Something else seemed fishy. "The Syrian told me he had no photo of Eddie," Healy said. "But I had seen five cameras in the Syrian's living room. Could it be he'd never taken a picture of good friend Eddie?"

    Aboul-Hosn's sister told Healy that her brother's passport and driver's license were all in Lebanon. "That seemed strange," the investigator said. "Also, Eddie supposedly loved to work on old cars. But I found that he'd been a very fastidious guy who didn't like to get his hands dirty."

    The Syrian, on the sister's instructions, had cremated the body after the autopsy. But Dr. Richard Souviron, Miami's chief forensic dentist, had taken photos of the dead man's teeth. These proved helpful later, when Rafael Nazario, a Miami police detective, found a toothy photo of Aboul- Hosn on file with the state motor vehicle bureau.

    Souviron concluded, he said, that "no way is this the same individual. I told the detective, who said, 'My God! I've got a homicide on my hands.'"

    But the evidence might not have been strong enough to hold up in court if Aboul- Hosn's sister had sued for the rest of the insurance money. So Healy embarked on a quest for any X-rays of Aboul-Hosn's mouth.

    Aware that the insured had attended college in Kentucky and that his ex-wife was a Kentuckian, Healy flew to Louisville. It turned out that the ex- wife was in the Navy and at sea. Healy was waiting when her ship put in at Norfolk. "She thought Eddie had had one or two wisdom teeth pulled," recalled Healy, who correctly assumed that Aboul-Hosn would have had the work done at a dental school to save money.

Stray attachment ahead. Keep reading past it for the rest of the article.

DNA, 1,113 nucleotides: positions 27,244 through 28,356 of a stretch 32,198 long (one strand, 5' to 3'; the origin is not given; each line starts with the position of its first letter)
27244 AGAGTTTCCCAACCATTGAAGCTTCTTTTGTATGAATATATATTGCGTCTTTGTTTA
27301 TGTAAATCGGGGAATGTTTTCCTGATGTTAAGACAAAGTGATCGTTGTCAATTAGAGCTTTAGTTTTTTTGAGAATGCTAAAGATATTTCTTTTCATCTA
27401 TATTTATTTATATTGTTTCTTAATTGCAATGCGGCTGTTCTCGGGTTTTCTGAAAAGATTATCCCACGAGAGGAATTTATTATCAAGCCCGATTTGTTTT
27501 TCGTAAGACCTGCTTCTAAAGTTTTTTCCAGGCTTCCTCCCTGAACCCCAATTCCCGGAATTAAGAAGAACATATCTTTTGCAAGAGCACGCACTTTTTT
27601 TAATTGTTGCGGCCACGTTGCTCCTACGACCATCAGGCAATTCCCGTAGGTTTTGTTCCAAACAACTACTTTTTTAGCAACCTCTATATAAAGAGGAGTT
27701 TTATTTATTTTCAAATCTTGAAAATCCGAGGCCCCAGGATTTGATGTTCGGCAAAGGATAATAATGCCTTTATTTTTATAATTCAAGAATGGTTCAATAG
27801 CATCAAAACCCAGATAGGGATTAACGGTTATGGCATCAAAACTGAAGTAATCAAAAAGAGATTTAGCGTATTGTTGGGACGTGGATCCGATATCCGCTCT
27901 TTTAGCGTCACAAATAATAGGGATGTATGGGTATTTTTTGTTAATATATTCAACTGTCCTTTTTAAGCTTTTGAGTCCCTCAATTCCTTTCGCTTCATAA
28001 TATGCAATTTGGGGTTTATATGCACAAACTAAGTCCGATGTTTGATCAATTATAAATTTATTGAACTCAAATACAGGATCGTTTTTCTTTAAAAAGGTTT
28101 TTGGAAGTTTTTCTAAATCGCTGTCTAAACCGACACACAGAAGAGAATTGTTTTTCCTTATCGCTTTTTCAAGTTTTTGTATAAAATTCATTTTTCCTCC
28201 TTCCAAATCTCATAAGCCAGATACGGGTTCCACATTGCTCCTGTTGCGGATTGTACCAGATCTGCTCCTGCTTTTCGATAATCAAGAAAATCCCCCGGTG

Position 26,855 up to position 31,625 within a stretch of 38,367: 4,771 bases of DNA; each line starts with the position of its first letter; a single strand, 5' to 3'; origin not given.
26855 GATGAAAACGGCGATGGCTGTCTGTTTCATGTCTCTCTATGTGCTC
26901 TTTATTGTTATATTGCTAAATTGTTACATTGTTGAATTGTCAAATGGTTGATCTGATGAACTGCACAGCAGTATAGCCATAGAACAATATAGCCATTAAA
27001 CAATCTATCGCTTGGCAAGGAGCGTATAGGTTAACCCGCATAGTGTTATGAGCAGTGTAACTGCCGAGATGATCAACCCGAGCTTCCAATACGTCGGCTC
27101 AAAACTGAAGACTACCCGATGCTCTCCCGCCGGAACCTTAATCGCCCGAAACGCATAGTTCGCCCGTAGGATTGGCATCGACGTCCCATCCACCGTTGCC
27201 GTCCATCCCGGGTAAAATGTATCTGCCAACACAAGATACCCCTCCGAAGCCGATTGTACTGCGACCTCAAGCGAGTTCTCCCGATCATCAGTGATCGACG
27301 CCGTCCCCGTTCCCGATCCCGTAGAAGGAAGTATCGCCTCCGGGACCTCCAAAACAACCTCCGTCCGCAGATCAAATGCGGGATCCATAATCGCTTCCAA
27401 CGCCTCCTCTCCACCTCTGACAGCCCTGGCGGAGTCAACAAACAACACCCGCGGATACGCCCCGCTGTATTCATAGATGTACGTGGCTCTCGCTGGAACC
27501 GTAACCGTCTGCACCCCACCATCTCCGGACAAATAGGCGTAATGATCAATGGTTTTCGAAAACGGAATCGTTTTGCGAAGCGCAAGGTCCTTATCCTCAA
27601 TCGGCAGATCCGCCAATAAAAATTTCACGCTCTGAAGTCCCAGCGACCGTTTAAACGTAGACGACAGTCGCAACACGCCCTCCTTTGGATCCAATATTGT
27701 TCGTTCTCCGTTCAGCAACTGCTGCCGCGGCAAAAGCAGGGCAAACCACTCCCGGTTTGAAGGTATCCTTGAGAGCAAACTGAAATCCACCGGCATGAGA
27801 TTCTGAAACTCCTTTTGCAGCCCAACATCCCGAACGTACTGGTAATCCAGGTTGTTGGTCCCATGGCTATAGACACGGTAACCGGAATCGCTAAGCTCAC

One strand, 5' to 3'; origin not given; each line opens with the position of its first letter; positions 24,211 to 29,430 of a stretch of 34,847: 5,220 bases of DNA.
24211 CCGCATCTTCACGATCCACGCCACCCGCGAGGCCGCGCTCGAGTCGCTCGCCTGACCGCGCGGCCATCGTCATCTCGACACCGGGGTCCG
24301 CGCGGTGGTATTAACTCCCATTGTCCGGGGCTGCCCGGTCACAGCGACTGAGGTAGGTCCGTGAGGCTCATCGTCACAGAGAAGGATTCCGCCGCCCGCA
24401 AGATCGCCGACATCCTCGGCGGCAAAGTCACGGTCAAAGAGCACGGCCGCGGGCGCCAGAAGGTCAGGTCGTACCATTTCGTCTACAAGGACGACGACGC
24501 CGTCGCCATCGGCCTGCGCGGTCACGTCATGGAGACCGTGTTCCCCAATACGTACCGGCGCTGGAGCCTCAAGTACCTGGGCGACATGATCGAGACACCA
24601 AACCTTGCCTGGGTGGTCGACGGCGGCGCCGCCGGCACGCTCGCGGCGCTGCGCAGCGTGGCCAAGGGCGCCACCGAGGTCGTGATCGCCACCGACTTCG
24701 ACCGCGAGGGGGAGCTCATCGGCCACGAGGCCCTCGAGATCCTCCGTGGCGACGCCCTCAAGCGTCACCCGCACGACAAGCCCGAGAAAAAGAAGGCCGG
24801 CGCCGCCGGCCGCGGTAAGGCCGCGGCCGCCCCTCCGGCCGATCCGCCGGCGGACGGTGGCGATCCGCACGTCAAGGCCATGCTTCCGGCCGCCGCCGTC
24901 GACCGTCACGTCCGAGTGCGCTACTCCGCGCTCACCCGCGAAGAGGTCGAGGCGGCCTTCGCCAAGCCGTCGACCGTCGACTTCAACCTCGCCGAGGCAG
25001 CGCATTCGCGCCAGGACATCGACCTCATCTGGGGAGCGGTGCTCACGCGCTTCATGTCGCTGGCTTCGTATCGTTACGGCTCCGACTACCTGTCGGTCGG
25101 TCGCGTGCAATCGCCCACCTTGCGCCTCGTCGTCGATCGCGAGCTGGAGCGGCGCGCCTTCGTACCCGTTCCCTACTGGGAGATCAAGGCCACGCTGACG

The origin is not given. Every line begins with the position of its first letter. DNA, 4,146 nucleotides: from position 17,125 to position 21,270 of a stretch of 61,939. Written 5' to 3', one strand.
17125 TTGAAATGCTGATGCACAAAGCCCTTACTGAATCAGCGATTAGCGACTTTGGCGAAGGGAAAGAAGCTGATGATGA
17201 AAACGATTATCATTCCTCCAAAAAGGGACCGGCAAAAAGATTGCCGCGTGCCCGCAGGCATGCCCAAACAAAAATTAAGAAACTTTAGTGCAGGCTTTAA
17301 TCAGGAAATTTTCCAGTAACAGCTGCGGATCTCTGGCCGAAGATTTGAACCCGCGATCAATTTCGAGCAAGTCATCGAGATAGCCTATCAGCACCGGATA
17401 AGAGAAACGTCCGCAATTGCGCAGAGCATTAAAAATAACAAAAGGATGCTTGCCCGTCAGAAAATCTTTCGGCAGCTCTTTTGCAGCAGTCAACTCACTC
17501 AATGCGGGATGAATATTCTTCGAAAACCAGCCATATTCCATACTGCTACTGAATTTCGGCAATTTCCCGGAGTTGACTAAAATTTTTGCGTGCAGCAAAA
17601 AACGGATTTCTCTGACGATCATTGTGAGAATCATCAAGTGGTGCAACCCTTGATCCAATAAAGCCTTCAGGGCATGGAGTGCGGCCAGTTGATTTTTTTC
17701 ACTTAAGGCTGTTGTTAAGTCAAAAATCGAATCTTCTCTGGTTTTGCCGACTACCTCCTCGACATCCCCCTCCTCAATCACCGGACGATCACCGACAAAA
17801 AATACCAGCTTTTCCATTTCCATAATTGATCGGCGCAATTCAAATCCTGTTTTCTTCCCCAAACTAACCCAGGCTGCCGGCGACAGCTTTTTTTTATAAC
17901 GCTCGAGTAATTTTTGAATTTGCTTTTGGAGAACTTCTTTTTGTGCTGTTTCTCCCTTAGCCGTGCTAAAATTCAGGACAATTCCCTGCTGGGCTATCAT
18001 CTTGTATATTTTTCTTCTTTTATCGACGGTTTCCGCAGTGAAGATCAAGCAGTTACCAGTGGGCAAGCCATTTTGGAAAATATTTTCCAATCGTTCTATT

"Once in a while, God is good," Healy said. "The first school I went to and bingo, up came Eddie's dental chart." Souviron said that the X-rays confirmed that the dead man wasn't Aboul-Hosn. But the body still hasn't been identified. "It's an open, pending case," Nazario, the detective, said, adding that he will arrest Aboul-Hosn for murder if he ever finds him.

    In 1983, the Miami Herald found Aboul- Hosn's sister in Lebanon and reported that she denied being a party to his scheme. She said that she was so angry at the way he had used her that she had given him the money she received as a beneficiary. The Herald also said that Aboul-Hosn owned two new cars and a truck, had a villa under construction in Lebanon and maintained a "fat" savings account at a bank.

  3. #3
    Join Date
    Jan 2013
    South Florida
    Hoping I can revive this thread. I was just doing some research for something I'm writing, and found some more info about the case itself and the John Doe.